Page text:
Meanwhile, on Ninth Street between Second Avenue and First Avenue...

Wednesday, February 4, 2009

The recession reaches Madison Avenue

Last Nov. 6, I did a post after walking on Madison Avenue in the 70s and 60s where all the really nice shops are.


And you know we didn't see one person shopping in any of these stores. Seriously. Post-election hangover perhaps? Or maybe the richies just don't shop in a light rain on weekday afternoons? Or maybe the economy is really fucked. Anyway, every store was the same: A handful of well-dressed employees standing around looking expectantly out the store windows.

So I wasn't surprised to read this in the Times today:

New York’s most elegant shopping corridor, the Gold Coast of Madison Avenue, from 57th Street to 72nd Street, is pockmarked with vacancies as retailers flee sky-high rents. More than two dozen retail spaces are on the market and are either empty now or about to be. Windows that once showcased hand-tooled leather suitcases are now plastered with for-rent signs.

This is as bad as I’ve ever seen it,” said Alan Victor, a broker who has worked the street for more than four decades and who is an executive vice president of the Lansco Corporation.

Sunday, February 1, 2009

Recession causing retail landlords to be sort of nice and humane

To the Times!

Back in the mid-1990s, when a stretch of Ludlow Street in Manhattan was dominated by boarded-up buildings and wholesale fruit and nut vendors, Terri Gillis’s boutique, TG-170, was one of the magnets that drew intrepid shoppers to the Lower East Side.

That area is now one of the city’s liveliest late-night strips, which made it particularly painful for Ms. Gillis to receive an eviction notice last month because she owed $13,556.26 in back real estate taxes. But in a sudden change of heart, her landlord recently offered to let Ms. Gillis stay for two more years, and even proposed paying part of her future real estate taxes — which retail tenants normally pay.

In this troubled economy, the building manager, Arwen Properties, decided it would rather hold onto a good tenant.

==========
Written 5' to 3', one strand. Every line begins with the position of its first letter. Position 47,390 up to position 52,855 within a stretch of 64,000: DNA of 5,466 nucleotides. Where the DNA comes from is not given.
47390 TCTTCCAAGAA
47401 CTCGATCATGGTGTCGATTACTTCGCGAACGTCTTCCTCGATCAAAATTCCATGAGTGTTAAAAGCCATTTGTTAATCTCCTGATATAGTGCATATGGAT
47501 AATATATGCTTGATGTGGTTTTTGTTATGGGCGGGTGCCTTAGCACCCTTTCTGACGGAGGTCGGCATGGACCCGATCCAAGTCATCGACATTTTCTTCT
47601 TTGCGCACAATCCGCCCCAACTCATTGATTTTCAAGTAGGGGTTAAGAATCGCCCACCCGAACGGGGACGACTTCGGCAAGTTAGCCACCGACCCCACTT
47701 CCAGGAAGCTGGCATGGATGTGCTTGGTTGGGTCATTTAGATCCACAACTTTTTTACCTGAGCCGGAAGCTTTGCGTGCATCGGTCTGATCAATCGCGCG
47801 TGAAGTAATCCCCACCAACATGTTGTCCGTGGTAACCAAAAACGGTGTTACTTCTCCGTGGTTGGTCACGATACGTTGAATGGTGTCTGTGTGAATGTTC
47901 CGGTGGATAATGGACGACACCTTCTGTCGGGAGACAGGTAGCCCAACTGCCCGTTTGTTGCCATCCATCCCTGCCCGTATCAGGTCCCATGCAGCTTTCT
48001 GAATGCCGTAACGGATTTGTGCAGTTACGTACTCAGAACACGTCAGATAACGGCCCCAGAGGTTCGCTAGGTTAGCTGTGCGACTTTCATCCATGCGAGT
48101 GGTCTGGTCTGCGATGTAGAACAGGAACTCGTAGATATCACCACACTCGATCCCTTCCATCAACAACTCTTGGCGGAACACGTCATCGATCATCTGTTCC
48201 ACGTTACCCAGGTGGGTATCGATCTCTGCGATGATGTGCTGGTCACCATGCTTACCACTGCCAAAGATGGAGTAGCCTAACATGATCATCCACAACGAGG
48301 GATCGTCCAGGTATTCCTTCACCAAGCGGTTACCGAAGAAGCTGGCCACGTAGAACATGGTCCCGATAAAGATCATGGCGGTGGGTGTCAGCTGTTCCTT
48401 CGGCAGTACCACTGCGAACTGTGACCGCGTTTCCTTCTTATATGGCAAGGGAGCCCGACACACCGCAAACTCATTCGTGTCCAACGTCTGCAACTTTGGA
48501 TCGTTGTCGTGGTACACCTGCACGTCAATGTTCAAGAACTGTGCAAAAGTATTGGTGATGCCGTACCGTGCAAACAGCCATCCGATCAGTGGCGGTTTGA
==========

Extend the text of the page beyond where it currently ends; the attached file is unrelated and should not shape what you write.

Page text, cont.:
“We’re working with her and trying to compromise,” the lawyer for Arwen Properties, Joel Bernstein, said. “The landlord has got an incentive, naturally, to keep cash flowing.”

Many landlords he advises are coming to the same conclusion, Mr. Bernstein said. Just a year ago, the owners of New York’s most coveted retail and restaurant spaces held almost unassailable power to dictate the terms of their leases. But the recession is changing that equation, as rapidly rising vacancy rates and bankruptcies are making it hard to find new tenants.

Saturday, January 31, 2009

On the bright side, Brandon Jacobs thinks the Giants will be in the Super Bowl next year

Ouch. From the Post:

"You can only get so much blood out of a stone" with budget cuts and other measures, the mayor said.

He proposed closing a $4 billion budget gap in 2010 with $955 million in cuts and savings that reached into every agency -- from the NYPD, which stood to lose another 1,000 cops through attrition, to the FDNY, which could see 12 companies vanish, to the child-welfare agency, which was asked to absorb 608 layoffs.

Thursday, January 29, 2009

A few signs from the recession

Three shots that I took Sunday...

DeRobertis Caffe on First Avenue in the East Village...

Uh, some men's shop on...uh, Sixth Avenue near 23rd Street. I think.

Supermac on Seventh Avenue.

Not sure what happened with this photo...this would be the laser hair removal recession special...shot on Clinton Street between Houston and Stanton.

Also from last fall...a sign that Eater has noted on 14th Street near Third Avenue...the sign is still there...

Meant to mention this earlier...$5 for mac and cheese? And that's a recession special? How much does a box of mac and cheese cost at Key?

Thursday, January 15, 2009

Recessive economy, high unemployment, falling housing market: What year is this...?